A pivotally supported armature 30 having a finger 31 engaging said lock and controlled by an electromagnet 32, serves to release the latch from the lock the instant the magnet is energized. As the latch flies back under the pressure of the spur 7 thus released, its finger 33 is caught behind the finger 31 of the armature and retained in such position against the urging of its spring 24, since the energizing of said magnet is arranged to be but momentary andthe spring 27 has returned the lock 25 and armature 30 to their illustrated positions in time to catch the latch before its return. The spring 34 is a very slender one and designed simply to keep the armature in contact with the lock 25. For energizing said electromagnet 32, the following arrangement is devised: :The parts being as illustrated in Fig. 6, with the exception of the clutch operating lever 28, and the spur 7 being supported to cause the rotation of the wheel 9 and hence of the drum 3, the spring within the latter will be wound through the energy of the engine. It is necessary, however, to disengage said spur the moment the spring has received; its proper number of winds. To this end, the energization of the electromagnet '32 is effected through means controlled by a specified number of turns of the wheel 9. To do this, said wheel is provided with a single tooth 35 (Fig. 5) followed and preceded by a slight recess, but the remainder of the periphery is smooth and contacting with two teeth of the spur gear 36. So long as this contact is maintained, said gear cannot turn, but upon the passage of said tooth the gear, will receive a limited segmental movement.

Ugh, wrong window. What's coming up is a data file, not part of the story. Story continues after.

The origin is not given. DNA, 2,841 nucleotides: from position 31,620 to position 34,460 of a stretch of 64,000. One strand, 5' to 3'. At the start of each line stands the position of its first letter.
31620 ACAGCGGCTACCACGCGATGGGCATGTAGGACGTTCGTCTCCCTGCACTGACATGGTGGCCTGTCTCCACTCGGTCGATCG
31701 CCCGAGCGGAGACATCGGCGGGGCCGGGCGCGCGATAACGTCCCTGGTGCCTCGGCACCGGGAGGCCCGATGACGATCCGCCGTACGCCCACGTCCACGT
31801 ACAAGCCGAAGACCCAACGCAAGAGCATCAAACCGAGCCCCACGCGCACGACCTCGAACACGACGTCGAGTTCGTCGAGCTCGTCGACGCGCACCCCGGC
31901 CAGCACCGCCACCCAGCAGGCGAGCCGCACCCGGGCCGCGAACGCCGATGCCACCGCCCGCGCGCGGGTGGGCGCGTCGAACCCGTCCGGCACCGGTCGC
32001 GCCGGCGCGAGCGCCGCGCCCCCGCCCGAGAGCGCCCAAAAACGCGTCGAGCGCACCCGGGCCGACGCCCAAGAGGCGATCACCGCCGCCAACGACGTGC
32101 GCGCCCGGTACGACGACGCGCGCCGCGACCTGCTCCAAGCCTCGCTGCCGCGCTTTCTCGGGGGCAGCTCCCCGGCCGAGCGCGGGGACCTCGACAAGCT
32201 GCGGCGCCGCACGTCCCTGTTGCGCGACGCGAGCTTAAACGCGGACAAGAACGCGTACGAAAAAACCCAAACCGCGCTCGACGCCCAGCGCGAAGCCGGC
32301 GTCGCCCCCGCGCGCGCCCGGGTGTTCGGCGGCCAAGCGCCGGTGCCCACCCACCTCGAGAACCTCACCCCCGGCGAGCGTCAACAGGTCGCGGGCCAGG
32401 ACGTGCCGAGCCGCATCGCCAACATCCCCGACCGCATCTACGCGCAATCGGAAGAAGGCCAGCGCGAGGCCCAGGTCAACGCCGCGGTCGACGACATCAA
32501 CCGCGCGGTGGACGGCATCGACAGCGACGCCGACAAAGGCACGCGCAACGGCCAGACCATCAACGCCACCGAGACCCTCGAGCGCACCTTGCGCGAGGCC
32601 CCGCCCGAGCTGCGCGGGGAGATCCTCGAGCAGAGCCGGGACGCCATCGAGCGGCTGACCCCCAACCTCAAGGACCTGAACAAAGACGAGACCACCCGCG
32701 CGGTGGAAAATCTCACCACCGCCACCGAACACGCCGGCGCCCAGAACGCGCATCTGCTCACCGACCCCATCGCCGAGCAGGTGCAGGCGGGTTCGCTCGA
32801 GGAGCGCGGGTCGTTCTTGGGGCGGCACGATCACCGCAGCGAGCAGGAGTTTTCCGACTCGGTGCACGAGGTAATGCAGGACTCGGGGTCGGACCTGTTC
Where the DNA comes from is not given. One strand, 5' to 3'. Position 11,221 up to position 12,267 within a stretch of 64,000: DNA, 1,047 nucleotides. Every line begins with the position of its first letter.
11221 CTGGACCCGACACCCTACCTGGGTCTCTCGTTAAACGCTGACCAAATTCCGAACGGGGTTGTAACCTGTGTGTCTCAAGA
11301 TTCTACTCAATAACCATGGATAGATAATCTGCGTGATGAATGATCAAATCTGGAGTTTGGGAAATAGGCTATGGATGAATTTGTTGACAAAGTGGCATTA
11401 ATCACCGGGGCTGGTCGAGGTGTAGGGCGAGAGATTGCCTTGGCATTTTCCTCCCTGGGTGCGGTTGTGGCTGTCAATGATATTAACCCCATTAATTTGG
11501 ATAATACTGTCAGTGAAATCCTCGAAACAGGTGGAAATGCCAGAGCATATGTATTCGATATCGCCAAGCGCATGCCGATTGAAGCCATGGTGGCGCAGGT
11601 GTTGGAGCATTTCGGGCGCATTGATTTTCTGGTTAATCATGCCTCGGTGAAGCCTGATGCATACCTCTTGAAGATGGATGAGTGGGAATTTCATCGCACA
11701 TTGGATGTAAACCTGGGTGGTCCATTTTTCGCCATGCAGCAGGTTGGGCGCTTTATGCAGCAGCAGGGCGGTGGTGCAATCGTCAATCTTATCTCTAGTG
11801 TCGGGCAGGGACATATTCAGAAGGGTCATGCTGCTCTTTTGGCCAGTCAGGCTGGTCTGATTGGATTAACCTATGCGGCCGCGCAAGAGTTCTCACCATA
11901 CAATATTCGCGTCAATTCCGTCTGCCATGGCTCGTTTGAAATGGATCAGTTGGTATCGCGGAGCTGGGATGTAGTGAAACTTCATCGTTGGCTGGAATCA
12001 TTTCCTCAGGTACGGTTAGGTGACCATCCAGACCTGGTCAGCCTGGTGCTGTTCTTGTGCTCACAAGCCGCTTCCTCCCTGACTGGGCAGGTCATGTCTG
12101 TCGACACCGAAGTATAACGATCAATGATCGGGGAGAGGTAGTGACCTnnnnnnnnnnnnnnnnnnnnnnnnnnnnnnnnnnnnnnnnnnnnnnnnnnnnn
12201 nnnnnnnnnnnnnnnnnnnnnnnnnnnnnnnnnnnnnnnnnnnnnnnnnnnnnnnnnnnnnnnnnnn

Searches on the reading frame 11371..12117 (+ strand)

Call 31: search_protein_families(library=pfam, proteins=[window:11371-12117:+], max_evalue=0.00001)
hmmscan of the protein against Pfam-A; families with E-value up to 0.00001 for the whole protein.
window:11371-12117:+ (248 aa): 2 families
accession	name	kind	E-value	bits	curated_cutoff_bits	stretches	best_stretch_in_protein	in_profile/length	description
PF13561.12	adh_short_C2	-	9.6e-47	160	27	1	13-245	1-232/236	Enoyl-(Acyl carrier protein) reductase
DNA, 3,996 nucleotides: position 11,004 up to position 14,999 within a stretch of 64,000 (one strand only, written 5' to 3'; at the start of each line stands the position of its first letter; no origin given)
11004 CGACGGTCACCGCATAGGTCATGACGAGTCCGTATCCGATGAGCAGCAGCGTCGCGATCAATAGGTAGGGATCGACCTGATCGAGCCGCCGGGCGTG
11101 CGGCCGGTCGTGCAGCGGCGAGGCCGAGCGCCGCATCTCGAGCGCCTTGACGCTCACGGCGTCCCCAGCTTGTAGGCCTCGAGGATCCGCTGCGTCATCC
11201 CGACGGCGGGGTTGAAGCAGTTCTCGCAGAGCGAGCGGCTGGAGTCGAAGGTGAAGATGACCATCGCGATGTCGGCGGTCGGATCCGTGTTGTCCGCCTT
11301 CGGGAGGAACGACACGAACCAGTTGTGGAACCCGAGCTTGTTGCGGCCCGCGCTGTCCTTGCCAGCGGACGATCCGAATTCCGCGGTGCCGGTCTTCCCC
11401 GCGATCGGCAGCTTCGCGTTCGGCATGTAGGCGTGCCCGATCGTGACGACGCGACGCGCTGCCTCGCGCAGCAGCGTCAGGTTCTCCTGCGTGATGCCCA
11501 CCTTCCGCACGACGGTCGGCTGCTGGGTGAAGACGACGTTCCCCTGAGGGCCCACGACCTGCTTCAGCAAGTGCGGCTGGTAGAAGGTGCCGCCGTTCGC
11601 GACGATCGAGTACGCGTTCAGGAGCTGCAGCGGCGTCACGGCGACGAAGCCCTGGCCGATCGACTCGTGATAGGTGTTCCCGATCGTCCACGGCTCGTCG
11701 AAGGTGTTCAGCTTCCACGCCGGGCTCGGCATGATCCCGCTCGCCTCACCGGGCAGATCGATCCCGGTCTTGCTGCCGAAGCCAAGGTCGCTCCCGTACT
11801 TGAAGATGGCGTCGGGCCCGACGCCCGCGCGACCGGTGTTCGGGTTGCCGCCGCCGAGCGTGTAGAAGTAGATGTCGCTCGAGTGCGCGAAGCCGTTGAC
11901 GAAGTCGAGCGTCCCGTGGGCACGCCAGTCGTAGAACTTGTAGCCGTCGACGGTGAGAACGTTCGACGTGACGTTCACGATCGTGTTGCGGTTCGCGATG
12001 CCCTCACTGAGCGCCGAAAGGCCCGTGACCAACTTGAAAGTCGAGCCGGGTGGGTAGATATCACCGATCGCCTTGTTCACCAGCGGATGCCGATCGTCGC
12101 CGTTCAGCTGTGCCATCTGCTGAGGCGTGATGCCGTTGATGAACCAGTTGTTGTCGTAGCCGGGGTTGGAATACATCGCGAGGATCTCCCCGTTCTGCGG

Rigid with said gear is a circular insulating surface exposing a single contact point '37, a stationary brush 39 being adapted to complete a circuit with said electromagnet whenever said brush and point meet. Hence the instant the wheel 9 has communicated the specified number of segmental movements to said gear to present said point 37 brush 53, wire 54, brush 55, contact 56 (Fig. i
1), wire 57, switch 58 and a short connection back to said source40. The instant said electromagnet is thus energized, the latch 22 is released, and as it flies back under the V impulse of the spur 7, the bridging contact 49 leaves the brushes 47,50, and thus demagnetizes said electromagnet, permitting the lock 25 to engage and hold the latch in its new position. These parts remain in such condition, with the spring fully wound, as-